Stopping charged particles. Can a magnetic field be used to stop a single charged particle, as an electric field can? Solution: No, because the force is always perpendicular to the velocity. In fact, a uniform magnetic field cannot change the speed of a charged particle, only its direction.

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**Force on an Electric Charge**

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**Force on an Electric Charge**

A helical path. What is the path of a charged particle in a uniform magnetic field if its velocity is not perpendicular to the magnetic field? Solution: The path is a helix – the component of velocity parallel to the magnetic field does not change, and the velocity in the plane perpendicular to the field describes a circle.

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**Force on an Electric Charge**

The aurora borealis (northern lights) is caused by charged particles from the solar wind spiraling along the Earth’s magnetic field, and colliding with air molecules. Figure (a) Diagram showing a negatively charged particle that approaches the Earth and is “captured” by the magnetic field of the Earth. Such particles follow the field lines toward the poles as shown. (b) Photo of aurora borealis (here, in Kansas, a rare sight).

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**Force on an Electric Charge**

Velocity selector, or filter: crossed E and B fields. Some electronic devices and experiments need a beam of charged particles all moving at nearly the same velocity. This can be achieved using both a uniform electric field and a uniform magnetic field, arranged so they are at right angles to each other. Particles of charge q pass through slit S1 and enter the region where E points into the page and B points down from the positive plate toward the negative plate. If the particles enter with different velocities, show how this device “selects” a particular velocity, and determine what this velocity is. Figure 27-21: A velocity selector: if v = E/B, the particles passing through S1 make it through S2. Solution: Only the particles whose velocities are such that the magnetic and electric forces exactly cancel will pass through both slits. We want qE = qvB, so v = E/B.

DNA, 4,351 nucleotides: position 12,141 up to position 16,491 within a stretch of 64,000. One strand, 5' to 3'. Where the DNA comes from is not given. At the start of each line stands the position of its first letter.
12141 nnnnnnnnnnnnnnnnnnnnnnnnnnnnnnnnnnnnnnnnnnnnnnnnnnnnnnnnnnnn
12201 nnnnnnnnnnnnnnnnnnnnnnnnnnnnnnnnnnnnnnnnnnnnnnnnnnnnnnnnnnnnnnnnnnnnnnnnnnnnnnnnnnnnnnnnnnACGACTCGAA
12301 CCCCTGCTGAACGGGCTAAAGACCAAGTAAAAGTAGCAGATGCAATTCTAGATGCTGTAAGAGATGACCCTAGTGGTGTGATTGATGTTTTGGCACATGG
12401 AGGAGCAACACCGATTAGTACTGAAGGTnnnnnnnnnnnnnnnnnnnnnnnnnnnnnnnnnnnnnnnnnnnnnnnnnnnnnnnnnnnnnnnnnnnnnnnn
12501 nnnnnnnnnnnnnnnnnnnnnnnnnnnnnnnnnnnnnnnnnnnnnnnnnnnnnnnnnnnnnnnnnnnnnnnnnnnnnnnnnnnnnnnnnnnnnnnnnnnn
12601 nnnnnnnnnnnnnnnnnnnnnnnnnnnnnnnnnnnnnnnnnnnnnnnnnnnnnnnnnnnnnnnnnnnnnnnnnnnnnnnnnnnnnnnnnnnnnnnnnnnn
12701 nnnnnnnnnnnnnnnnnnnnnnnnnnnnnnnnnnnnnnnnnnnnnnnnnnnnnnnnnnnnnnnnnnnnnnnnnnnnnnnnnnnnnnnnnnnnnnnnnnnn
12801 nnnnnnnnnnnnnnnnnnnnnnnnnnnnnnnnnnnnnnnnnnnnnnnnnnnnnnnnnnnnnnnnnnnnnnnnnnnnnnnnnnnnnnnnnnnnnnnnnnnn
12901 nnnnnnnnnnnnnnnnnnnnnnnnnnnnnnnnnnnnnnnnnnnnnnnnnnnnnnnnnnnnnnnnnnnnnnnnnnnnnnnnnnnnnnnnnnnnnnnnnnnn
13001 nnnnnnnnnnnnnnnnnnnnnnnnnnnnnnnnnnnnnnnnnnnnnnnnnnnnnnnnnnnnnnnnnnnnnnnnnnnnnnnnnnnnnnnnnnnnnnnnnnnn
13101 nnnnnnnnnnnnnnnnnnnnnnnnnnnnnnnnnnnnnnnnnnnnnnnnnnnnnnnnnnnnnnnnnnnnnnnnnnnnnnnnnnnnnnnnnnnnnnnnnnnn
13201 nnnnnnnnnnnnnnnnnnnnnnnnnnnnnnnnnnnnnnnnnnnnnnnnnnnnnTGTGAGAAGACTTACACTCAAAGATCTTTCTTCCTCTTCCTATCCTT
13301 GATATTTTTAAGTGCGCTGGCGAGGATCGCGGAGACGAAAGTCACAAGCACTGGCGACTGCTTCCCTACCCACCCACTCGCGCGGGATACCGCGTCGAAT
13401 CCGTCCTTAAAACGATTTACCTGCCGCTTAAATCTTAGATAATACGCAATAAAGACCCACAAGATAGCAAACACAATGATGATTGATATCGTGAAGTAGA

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Electron Electrons were first observed in cathode ray tubes. These tubes had a very small amount of gas inside, and when a high voltage was applied to the cathode, some “cathode rays” appeared to travel from the cathode to the anode. Figure Discharge tube. In some models, one of the screens is the anode (positive plate).

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Electron The value of e/m for the cathode rays was measured in 1897 using the apparatus below; it was then that the rays began to be called electrons. Figure goes here. Figure Cathode rays deflected by electric and magnetic fields.

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Electron

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Electron Millikan measured the electron charge directly shortly thereafter, using the oil-drop apparatus diagrammed below, and showed that the electron was a constituent of the atom (and not an atom itself, as its mass is far too small). The currently accepted values of the electron mass and charge are m = 9.1 x kg e = 1.6 x C Figure Millikan’s oil-drop experiment.

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Mass Spectrometer A mass spectrometer measures the masses of atoms. If a charged particle is moving through perpendicular electric and magnetic fields, there is a particular speed at which it will not be deflected, which then allows the measurement of its mass:

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Mass Spectrometer All the atoms reaching the second magnetic field will have the same speed; their radius of curvature will depend on their mass. Figure Bainbridge-type mass spectrometer. The magnetic fields B and B’ point out of the paper (indicated by the dots), for positive ions.

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Mass Spectrometer

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**Mass Spectrometer Mass spectrometry.**

Carbon atoms of atomic mass 12.0 u are found to be mixed with another, unknown, element. In a mass spectrometer with fixed B′, the carbon traverses a path of radius 22.4 cm and the unknown’s path has a 26.2-cm radius. What is the unknown element? Assume the ions of both elements have the same charge. Solution: The ratio of masses is equal to the ratio of the radii, or Therefore the unknown element has a mass of 14.0 u, and is probably nitrogen.